I’ll Never Get Out of this World Alive by Hank Williams
I’ll Never Get Out of this World Alive
The last song Hank Williams recorded, “I’ll Never Get Out of this World Alive” didn’t hit the charts until after his death in January 1953. Coming out so soon after William’s mysterious demise – they found him in the backseat of his Cadillac on the side of the road on New Year’s Day – only added pathos to what sounds like a throwaway ditty. Listen enough and you hear country blues at its finest and maybe even a nihilistic anthem.
Backed by the Drifting Cowboys, Williams fills the song with woe that’s comical in its exaggeration. No dirge, Williams sings with a light-hearted voice and big strums on the rhythm guitar. Reminiscent of the Ray Charles balled, Busted, Williams makes clear his plight, “I had lot’s of luck but it’s all been bad.” He makes his case with down in the country examples of how bad he’s had it:
My fishin’ pole’s broke the creek is full of sand
My woman run away with another man…
…If I jumped in the river I would prob’ly drown
Throughout the song, he has fun with the idea of how downtrodden he is. He loses his inheritance from a long lost uncle when a lawyer proves he couldn’t be related since “I wasn’t born/I was only hatched.” Like a comedian asked how poor he is, Williams is only too glad to give an example:
These shabby shoes I’m wearin’ all the time
Are full of holes and nails
And brother if I stepped on a worn out dime
I bet a nickel I could tell you if it was heads or tails
Through all the fun and smiles, something stronger that remains. Unlike his fervent country gospel songs (check out “I Saw the Light”), here Williams revels in despair. When he sings the refrain, there’s humor, but there’s also a sense of freedom:
No matter how I struggle and strive
I’ll never get out of this world alive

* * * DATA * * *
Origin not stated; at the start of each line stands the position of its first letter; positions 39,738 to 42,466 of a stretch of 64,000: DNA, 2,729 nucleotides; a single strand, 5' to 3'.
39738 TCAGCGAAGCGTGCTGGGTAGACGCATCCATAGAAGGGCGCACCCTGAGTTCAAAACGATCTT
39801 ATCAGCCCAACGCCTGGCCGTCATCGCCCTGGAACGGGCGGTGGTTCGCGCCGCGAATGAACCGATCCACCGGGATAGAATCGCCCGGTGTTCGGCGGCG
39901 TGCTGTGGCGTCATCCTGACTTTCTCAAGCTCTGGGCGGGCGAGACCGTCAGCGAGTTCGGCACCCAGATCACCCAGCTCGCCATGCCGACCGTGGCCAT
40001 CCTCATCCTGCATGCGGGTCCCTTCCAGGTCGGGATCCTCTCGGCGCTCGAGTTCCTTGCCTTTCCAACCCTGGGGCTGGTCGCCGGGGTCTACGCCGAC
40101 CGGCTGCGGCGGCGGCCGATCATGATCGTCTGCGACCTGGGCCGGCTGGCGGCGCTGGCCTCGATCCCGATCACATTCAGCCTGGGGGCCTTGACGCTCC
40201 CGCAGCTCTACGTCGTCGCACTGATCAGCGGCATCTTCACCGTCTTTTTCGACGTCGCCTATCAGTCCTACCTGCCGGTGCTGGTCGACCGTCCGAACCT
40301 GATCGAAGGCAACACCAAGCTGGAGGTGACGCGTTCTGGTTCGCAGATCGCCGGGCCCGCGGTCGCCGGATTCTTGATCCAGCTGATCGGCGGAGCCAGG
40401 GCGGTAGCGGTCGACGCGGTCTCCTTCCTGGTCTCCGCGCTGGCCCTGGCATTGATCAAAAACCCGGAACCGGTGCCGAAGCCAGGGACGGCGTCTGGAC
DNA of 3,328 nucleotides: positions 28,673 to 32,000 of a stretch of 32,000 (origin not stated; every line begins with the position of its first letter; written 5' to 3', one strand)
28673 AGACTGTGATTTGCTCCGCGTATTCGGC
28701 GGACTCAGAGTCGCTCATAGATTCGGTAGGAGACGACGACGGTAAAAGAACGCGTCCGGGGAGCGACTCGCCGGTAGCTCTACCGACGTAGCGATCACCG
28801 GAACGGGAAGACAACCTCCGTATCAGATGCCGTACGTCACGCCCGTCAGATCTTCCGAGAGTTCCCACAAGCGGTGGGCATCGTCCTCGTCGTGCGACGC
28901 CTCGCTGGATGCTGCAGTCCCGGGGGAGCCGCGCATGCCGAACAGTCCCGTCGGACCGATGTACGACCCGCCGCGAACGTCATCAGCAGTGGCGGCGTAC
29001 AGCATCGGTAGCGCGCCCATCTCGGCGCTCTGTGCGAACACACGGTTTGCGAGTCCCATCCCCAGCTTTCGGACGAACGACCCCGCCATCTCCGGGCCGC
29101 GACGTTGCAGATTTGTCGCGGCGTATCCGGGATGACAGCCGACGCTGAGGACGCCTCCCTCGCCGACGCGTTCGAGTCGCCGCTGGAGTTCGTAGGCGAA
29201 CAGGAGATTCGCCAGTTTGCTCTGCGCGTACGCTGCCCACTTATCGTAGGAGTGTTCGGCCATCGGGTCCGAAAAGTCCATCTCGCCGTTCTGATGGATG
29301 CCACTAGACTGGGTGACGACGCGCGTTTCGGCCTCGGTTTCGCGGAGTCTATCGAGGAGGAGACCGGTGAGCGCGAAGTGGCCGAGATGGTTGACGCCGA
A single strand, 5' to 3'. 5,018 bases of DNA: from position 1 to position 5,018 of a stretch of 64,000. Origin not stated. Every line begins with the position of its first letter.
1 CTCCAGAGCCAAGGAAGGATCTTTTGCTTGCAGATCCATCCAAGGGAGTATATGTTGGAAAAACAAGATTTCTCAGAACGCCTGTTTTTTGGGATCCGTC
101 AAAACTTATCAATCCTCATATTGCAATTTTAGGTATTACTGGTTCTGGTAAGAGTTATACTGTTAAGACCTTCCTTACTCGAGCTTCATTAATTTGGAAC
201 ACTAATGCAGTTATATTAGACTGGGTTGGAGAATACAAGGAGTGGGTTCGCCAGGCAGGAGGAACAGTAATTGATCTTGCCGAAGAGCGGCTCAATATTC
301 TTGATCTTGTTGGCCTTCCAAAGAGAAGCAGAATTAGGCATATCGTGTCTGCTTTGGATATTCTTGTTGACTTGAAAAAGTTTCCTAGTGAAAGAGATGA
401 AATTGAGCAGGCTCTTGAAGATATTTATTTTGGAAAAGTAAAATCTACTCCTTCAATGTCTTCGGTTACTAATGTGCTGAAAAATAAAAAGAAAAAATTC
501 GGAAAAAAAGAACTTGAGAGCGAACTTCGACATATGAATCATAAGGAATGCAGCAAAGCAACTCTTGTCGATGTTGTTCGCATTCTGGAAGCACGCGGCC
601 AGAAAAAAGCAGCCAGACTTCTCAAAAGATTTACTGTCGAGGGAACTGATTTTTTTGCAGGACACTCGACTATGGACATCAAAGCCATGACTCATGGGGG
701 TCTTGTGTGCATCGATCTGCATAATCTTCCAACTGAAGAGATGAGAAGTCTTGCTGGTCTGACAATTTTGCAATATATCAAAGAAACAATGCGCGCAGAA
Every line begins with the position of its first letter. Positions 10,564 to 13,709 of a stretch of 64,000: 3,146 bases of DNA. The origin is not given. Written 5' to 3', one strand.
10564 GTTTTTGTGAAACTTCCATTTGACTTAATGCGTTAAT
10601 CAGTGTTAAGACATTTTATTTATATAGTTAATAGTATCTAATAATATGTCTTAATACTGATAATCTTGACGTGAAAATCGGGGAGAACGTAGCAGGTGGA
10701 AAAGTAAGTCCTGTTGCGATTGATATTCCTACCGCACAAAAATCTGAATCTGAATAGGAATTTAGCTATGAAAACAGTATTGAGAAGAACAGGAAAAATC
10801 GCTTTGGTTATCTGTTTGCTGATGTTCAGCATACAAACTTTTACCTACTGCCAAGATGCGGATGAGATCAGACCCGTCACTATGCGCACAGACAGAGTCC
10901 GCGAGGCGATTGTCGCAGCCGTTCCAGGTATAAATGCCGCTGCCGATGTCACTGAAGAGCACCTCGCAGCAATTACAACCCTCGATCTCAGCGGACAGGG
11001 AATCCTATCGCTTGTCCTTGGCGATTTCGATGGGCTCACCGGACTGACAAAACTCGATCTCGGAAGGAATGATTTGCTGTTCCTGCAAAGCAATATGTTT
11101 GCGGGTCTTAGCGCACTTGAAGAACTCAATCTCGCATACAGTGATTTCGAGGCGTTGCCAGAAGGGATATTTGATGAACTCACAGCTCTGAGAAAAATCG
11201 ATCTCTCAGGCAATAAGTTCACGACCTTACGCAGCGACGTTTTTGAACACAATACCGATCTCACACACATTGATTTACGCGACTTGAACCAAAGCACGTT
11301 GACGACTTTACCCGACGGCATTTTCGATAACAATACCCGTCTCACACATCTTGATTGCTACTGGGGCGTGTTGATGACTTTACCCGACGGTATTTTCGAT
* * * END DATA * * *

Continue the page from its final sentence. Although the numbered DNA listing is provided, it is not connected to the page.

What release this song offers. When overwhelmed with the problems that seem so important, give this song a whirl. Go ahead, sing it aloud. Some will object to the inherent nihilism – is there no meaning to this life – but think of the freedom inherent in the understanding that no matter what we do, we’re all heading for the same grave? Isn’t that what the blues are, a way of taking our burdens and making them lighter?
And isn’t there a truth underlying the fun? Forget about living only for the next world. Forget about a culture that seeks to deny death. Take experiences for what they are. Find meaning not in what the present means for the future or the afterlife, but in the texture of the moment. It makes me think of a favorite poem by James Wight
When I went out to kill myself, I caught
A pack of hoodlums beating up a man.
Running to spare his suffering, I forgot
My name, my number, how my day began,
How soldiers milled around the garden stone
And sang amusing songs; how all that day
Their javelins measured crowds; how I alone
Bargained the proper coins, and slipped away.
Banished from heaven, I found this victim beaten,
Stripped, kneed, and left to cry. Dropping my rope
Aside, I ran, ignored the uniforms:
Then I remembered bread my flesh had eaten,
The kiss that ate my flesh. Flayed without hope,
I held the man for nothing in my arms.
A friend an ex-work colleague, Bob Dawson, once told me that if you put together any list of the ten best country songs together that Hank Williams would have written eight of them. (Bob has some songwriting and performing chops himself and you can check out the Dawson Brothers web site at http://www.dawsonboys.com/.)